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Notes: Garner hoping to relax10/16/2004 4:40 PM ET
By Alyson Footer / MLB.com
HOUSTON -- Houston Astros manager Phil Garner, the target of criticism from time to time during the postseason for how he has handled the bullpen, anticipated a relatively smooth ride during Games 3 and 4 with Roger Clemens and Roy Oswalt on the mound.
Garner is hoping for a more textbook couple of days with the two staff aces slated to start, meaning Clemens and Oswalt log seven innings, the Astros score enough runs to have a lead late in the game, and Brad Lidge closes it out.
But when situations do get a little tight, Garner may adjust his plan in order to mix in Dan Wheeler a little more. Wheeler pitched two scoreless innings during Game 2 of the NLCS and has not allowed an earned run in five postseason innings.
"I'm not married to anything," Garner said. "In a short series, you may play a hot hand a little bit."
Garner's approach when Oswalt and Clemens pitches changes significantly from when Brandon Backe and Pete Munro start. The need for more relievers when the latter two are pitching may give Wheeler his best chance to move up the depth chart in critical situations, especially since Chad Harville and Chad Qualls struggled in the first two games of the NLCS.
"With the Rocket going and with Oswalt going, I typically go deeper in the game with those guys, give them a little more opportunity," Garner said. "You may see a little difference in the next couple of games. I may not do the similar things with Brandon Backe. I manage a little bit differently with him.
"But our guys have done a pretty decent job out of the bullpen. We hit a little rocky spot right here. Hopefully, we can get over that. I think we can."
Warm reception: Judging from the ovation hitting coach Gary Gaetti received during pregame introductions prior to Game 1 of the NLCS in St. Louis on Wednesday, it's clear the St. Louis faithful have not forgotten the 20-year veteran's contributions to its team in the 1990s.
The sellout crowd at Busch Stadium stood and cheered loudly for Gaetti, who played for the Cardinals from 1996-98.
"I didn't think it would be like that," he said of the ovation. "It was really nice."
That moment brought back memories of his time with the 1996 Cardinals playoff team. That year, the LCS started in Atlanta, and in Game 2, Gaetti hit a grand slam to help propel St. Louis to a victory.
When the team returned for Game 3, the Cardinals' first LCS game at home, the fans erupted when he was introduced.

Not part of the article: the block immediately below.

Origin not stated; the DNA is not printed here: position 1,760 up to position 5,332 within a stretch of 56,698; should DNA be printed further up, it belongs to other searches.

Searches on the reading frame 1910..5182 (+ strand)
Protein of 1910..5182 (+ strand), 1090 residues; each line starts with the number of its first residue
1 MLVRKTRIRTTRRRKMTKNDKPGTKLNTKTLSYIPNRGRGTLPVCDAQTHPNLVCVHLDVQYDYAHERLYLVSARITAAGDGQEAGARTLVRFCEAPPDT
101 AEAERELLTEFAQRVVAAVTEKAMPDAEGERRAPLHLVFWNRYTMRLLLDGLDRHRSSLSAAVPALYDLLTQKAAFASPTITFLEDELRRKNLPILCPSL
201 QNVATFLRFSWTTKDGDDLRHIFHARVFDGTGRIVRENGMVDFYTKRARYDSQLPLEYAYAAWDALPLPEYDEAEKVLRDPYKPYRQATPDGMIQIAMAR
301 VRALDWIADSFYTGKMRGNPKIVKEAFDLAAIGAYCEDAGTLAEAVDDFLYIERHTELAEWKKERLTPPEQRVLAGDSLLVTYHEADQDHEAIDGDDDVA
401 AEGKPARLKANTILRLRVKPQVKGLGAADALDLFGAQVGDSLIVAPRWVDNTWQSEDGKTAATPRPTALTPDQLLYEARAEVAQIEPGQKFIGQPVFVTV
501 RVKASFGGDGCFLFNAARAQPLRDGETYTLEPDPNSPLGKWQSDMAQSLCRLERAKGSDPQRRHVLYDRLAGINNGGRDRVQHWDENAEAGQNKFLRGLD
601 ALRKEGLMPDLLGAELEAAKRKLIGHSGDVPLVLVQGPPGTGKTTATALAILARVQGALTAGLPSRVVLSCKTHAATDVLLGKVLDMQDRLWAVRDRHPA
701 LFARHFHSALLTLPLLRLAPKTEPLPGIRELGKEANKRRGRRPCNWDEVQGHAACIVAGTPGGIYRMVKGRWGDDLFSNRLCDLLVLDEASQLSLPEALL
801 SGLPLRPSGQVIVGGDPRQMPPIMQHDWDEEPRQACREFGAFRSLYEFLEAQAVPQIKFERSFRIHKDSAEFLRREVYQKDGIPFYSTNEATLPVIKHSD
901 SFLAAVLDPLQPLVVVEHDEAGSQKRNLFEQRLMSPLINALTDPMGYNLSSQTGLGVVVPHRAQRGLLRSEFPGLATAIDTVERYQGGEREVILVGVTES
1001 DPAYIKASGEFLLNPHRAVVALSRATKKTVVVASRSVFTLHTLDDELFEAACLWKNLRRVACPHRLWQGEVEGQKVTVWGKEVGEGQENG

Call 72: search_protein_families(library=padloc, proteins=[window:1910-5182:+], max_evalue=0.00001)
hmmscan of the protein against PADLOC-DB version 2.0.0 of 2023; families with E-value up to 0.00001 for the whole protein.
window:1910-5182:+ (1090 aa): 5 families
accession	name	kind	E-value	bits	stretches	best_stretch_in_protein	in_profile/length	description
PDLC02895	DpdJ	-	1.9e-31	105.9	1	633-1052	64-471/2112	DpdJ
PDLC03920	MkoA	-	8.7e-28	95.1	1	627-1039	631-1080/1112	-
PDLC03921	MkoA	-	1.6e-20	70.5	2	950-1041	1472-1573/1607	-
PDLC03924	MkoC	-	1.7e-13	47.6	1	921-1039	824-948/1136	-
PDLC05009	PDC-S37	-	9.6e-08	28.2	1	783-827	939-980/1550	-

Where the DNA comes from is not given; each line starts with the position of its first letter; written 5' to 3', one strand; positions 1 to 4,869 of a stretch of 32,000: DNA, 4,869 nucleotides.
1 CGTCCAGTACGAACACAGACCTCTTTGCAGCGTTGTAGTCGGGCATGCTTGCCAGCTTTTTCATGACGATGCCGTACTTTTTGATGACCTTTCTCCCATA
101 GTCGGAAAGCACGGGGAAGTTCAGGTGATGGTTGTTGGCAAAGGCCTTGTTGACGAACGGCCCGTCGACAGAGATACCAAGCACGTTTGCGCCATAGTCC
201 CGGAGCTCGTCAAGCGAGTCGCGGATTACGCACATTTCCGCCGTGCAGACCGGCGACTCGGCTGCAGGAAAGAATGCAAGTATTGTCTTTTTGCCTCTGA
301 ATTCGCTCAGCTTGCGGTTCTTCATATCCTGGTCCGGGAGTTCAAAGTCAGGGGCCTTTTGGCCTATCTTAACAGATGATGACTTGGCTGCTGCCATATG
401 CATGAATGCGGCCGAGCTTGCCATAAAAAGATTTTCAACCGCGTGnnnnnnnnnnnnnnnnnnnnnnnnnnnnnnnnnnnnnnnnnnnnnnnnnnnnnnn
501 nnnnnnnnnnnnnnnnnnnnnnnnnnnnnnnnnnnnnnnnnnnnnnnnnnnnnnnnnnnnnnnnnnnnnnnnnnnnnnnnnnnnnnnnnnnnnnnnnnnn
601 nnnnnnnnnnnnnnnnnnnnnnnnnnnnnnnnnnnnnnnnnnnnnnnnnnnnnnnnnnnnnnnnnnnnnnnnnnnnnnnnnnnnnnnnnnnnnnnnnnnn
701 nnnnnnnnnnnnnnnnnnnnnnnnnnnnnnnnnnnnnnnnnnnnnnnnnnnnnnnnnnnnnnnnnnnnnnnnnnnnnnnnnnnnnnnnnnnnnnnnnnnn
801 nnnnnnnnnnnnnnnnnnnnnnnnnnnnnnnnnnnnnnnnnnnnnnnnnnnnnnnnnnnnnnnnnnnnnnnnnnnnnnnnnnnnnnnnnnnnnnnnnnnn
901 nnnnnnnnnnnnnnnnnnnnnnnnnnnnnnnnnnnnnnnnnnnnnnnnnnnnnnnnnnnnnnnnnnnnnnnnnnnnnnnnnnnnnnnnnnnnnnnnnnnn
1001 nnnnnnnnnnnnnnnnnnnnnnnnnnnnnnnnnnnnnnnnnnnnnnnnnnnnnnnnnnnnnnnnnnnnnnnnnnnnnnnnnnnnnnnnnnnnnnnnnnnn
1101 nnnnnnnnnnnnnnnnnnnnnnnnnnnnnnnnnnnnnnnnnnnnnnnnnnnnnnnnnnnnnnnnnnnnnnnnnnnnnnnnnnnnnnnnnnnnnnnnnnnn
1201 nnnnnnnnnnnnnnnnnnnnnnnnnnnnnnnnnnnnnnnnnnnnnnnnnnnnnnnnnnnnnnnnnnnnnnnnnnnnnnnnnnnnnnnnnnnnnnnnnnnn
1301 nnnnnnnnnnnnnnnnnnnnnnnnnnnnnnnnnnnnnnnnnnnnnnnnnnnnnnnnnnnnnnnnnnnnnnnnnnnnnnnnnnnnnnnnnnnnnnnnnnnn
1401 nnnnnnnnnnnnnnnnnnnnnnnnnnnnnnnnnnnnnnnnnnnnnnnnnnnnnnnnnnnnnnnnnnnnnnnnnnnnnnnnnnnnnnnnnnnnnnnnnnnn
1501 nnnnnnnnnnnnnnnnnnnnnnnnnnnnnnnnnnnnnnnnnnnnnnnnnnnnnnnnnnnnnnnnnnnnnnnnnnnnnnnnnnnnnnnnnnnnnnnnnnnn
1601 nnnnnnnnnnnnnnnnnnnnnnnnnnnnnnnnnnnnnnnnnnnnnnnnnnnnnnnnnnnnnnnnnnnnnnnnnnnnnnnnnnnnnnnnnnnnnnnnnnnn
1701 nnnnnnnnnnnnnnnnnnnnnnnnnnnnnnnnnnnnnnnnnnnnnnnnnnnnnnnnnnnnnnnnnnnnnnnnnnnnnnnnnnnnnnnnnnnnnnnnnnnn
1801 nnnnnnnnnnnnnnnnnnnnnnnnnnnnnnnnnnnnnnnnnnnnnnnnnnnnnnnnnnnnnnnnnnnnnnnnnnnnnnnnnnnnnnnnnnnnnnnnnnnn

"The ovation I received in the first home game literally gave me goose bumps," Gaetti recalled.
Under the lights: The Minute Maid Park roof, which was open all morning on Saturday and througout batting practice, closed an hour before game time in a last-minute change of plans.
Because temperatures were higher than anticipated, coupled with the imposing shadows that shade parts of the field during the mid-afternoon hours, the decision was made to close the roof. Major League Baseball senior vice president of on-field operations Bob Watson made the call following a meeting with the managers of both teams.
Earlier in the day, Garner was asked if he preferred the roof to be open or closed during games.
"My preference is when it's a beautiful night, it is nice to have the roof open," he said. "We've had a couple of nice nights when the roof's been open. We've not had a game here where we've had it open during the day and we've experienced these shadows, so that's a question today we'll have to take a look at."
Odds and ends: Former first lady Barbara Bush will throw out the ceremonial first pitch prior to Game 4 of the LCS on Sunday. Contemporary Texas country singer Robert Earl Keen will sing the national anthem and "God Bless America." ... On Monday, former heavyweight champion Evander Holyfield will throw out the first pitch, and nationally acclaimed recording artist Edwin McCain will sing the anthem. Chris Botti, contemporary jazz trumpeter, will play "God Bless America."
This story was not subject to the approval of Major League Baseball or its clubs.
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